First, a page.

Does Argonaut Gold Inc (TSE:AR) Have A Good P/E Ratio?

This article is written for those who want to get better at using price to earnings ratios (P/E ratios). We’ll show how you can use Argonaut Gold Inc’s (TSE:AR) P/E ratio to inform your assessment of the investment opportunity. Argonaut Gold has a price to earnings ratio of 9.88, based on the last twelve months. That is equivalent to an earnings yield of about 10%.

View our latest analysis for Argonaut Gold

How Do You Calculate A P/E Ratio?

The formula for price to earnings is:

Price to Earnings Ratio = Share Price (in reporting currency) ÷ Earnings per Share (EPS)

Or for Argonaut Gold:

P/E of 9.88 = $1.02 (Note: this is the share price in the reporting currency, namely, USD ) ÷ $0.10 (Based on the trailing twelve months to June 2018.)

Is A High Price-to-Earnings Ratio Good?

A higher P/E ratio means that buyers have to pay a higher price for each CA$1 the company has earned over the last year. That is not a good or a bad thing per se, but a high P/E does imply buyers are optimistic about the future.

How Growth Rates Impact P/E Ratios

Earnings growth rates have a big influence on P/E ratios. That’s because companies that grow earnings per share quickly will rapidly increase the ‘E’ in the equation. That means unless the share price increases, the P/E will reduce in a few years. So while a stock may look expensive based on past earnings, it could be cheap based on future earnings.

Argonaut Gold’s earnings per share fell by 11% in the last twelve months. But over the longer term (3 years), earnings per share have increased by 80%. And over the longer term (5 years) earnings per share have decreased 13% annually. This might lead to muted expectations.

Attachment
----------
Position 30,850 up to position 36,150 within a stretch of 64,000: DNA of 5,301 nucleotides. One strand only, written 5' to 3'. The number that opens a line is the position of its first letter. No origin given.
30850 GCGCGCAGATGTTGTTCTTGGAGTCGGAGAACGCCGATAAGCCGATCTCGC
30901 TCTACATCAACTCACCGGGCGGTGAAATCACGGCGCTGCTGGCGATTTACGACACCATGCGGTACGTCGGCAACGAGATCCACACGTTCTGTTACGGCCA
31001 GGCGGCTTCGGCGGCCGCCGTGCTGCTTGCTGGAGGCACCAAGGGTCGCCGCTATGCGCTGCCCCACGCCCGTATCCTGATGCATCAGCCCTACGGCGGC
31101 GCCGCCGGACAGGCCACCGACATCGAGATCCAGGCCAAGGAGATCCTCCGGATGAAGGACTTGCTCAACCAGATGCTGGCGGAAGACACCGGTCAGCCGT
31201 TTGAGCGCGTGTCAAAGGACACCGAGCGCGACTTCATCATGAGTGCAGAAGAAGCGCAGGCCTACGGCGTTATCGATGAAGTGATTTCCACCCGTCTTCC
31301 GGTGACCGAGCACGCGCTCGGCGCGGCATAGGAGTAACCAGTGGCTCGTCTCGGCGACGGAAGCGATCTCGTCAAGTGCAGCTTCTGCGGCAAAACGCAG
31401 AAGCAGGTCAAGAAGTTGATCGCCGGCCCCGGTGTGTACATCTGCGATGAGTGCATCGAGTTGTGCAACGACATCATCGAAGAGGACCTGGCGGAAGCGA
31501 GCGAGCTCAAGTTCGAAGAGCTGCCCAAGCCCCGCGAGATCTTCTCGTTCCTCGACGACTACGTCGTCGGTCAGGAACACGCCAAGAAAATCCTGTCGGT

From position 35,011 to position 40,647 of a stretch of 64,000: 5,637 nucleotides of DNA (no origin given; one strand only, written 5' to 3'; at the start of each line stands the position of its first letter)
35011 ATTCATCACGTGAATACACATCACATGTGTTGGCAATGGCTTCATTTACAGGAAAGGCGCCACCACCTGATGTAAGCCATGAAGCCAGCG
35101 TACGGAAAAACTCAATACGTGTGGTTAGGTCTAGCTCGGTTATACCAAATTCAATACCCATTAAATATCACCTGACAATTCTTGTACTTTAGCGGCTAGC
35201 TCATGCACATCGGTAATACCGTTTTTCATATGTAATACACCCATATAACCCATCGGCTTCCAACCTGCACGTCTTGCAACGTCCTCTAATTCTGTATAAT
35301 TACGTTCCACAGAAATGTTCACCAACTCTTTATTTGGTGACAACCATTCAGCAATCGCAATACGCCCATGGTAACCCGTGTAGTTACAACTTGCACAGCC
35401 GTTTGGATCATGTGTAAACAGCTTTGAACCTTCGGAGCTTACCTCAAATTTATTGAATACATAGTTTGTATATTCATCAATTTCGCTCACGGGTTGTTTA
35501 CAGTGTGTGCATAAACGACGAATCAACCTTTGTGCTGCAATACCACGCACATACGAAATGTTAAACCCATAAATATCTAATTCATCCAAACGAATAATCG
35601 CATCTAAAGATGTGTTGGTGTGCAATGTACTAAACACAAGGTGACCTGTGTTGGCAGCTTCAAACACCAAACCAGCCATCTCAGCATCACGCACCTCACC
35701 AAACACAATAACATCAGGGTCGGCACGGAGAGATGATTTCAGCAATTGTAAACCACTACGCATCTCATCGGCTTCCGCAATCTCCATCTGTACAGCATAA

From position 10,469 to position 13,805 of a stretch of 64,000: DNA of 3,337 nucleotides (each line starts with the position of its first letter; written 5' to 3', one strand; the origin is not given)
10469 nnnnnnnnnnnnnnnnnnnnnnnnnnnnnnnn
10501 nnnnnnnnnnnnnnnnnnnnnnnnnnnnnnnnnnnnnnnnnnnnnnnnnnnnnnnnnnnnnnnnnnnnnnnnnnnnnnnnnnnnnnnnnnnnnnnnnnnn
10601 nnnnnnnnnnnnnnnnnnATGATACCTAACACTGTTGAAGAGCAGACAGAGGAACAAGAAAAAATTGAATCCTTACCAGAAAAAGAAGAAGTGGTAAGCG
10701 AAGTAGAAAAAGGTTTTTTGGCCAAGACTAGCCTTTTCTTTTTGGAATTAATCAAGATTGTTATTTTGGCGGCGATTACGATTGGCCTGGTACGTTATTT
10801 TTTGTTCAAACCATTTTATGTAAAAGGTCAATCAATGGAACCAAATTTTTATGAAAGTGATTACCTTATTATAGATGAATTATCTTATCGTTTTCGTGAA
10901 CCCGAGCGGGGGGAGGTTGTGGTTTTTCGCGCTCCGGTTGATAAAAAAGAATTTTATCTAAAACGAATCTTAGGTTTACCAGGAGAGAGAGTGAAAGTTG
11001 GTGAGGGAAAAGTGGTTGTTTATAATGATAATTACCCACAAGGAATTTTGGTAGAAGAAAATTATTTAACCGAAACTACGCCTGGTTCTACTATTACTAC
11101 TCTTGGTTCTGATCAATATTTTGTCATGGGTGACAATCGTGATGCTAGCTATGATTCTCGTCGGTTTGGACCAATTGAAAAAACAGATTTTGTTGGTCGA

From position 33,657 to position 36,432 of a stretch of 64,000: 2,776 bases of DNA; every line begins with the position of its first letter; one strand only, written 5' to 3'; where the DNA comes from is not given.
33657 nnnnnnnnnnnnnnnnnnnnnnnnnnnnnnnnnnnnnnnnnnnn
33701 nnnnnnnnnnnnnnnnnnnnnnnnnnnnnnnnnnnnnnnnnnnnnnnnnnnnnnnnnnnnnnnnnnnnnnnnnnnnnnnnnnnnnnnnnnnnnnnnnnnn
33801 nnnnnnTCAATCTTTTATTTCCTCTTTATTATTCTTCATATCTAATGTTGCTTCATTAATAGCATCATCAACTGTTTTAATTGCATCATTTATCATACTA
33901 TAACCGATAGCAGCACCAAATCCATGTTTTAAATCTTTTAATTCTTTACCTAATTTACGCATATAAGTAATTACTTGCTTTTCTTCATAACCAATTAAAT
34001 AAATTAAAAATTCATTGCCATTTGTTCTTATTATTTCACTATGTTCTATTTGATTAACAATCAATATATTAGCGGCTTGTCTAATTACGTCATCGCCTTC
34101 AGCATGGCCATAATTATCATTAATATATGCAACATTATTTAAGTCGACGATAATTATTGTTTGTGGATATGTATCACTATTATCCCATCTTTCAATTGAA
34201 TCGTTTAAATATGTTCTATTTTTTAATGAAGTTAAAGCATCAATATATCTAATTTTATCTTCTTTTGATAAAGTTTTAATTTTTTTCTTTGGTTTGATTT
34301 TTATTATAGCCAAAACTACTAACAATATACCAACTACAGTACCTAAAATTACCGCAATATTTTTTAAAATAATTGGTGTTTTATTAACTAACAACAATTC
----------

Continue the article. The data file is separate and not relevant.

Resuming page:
How Does Argonaut Gold’s P/E Ratio Compare To Its Peers?

The P/E ratio essentially measures market expectations of a company. The image below shows that Argonaut Gold has a P/E ratio that is roughly in line with the metals and mining industry average (10.3).

TSX:AR PE PEG Gauge November 6th 18
TSX:AR PE PEG Gauge November 6th 18

Argonaut Gold’s P/E tells us that market participants think its prospects are roughly in line with its industry. If the company has better than average prospects, then the market might be underestimating it. Further research into factors such asmanagement tenure, could help you form your own view on whether that is likely.

Remember: P/E Ratios Don’t Consider The Balance Sheet

The ‘Price’ in P/E reflects the market capitalization of the company. That means it doesn’t take debt or cash into account. In theory, a company can lower its future P/E ratio by using cash or debt to invest in growth.

Spending on growth might be good or bad a few years later, but the point is that the P/E ratio does not account for the option (or lack thereof).

Argonaut Gold’s Balance Sheet

Since Argonaut Gold holds net cash of US$15m, it can spend on growth, justifying a higher P/E ratio than otherwise.

The Verdict On Argonaut Gold’s P/E Ratio

Argonaut Gold’s P/E is 9.9 which is below average (14.5) in the CA market. The recent drop in earnings per share would almost certainly temper expectations, the healthy balance sheet means the company retains potential for future growth. If that occurs, the current low P/E could prove to be temporary.

Investors have an opportunity when market expectations about a stock are wrong. If the reality for a company is not as bad as the P/E ratio indicates, then the share price should increase as the market realizes this. So this free report on the analyst consensus forecasts could help you make a master move on this stock.

But note: Argonaut Gold may not be the best stock to buy. So take a peek at this free list of interesting companies with strong recent earnings growth (and a P/E ratio below 20).

To help readers see past the short term volatility of the financial market, we aim to bring you a long-term focused research analysis purely driven by fundamental data. Note that our analysis does not factor in the latest price-sensitive company announcements.

The author is an independent contributor and at the time of publication had no position in the stocks mentioned. For errors that warrant correction please contact the editor at editorial-team@simplywallst.com.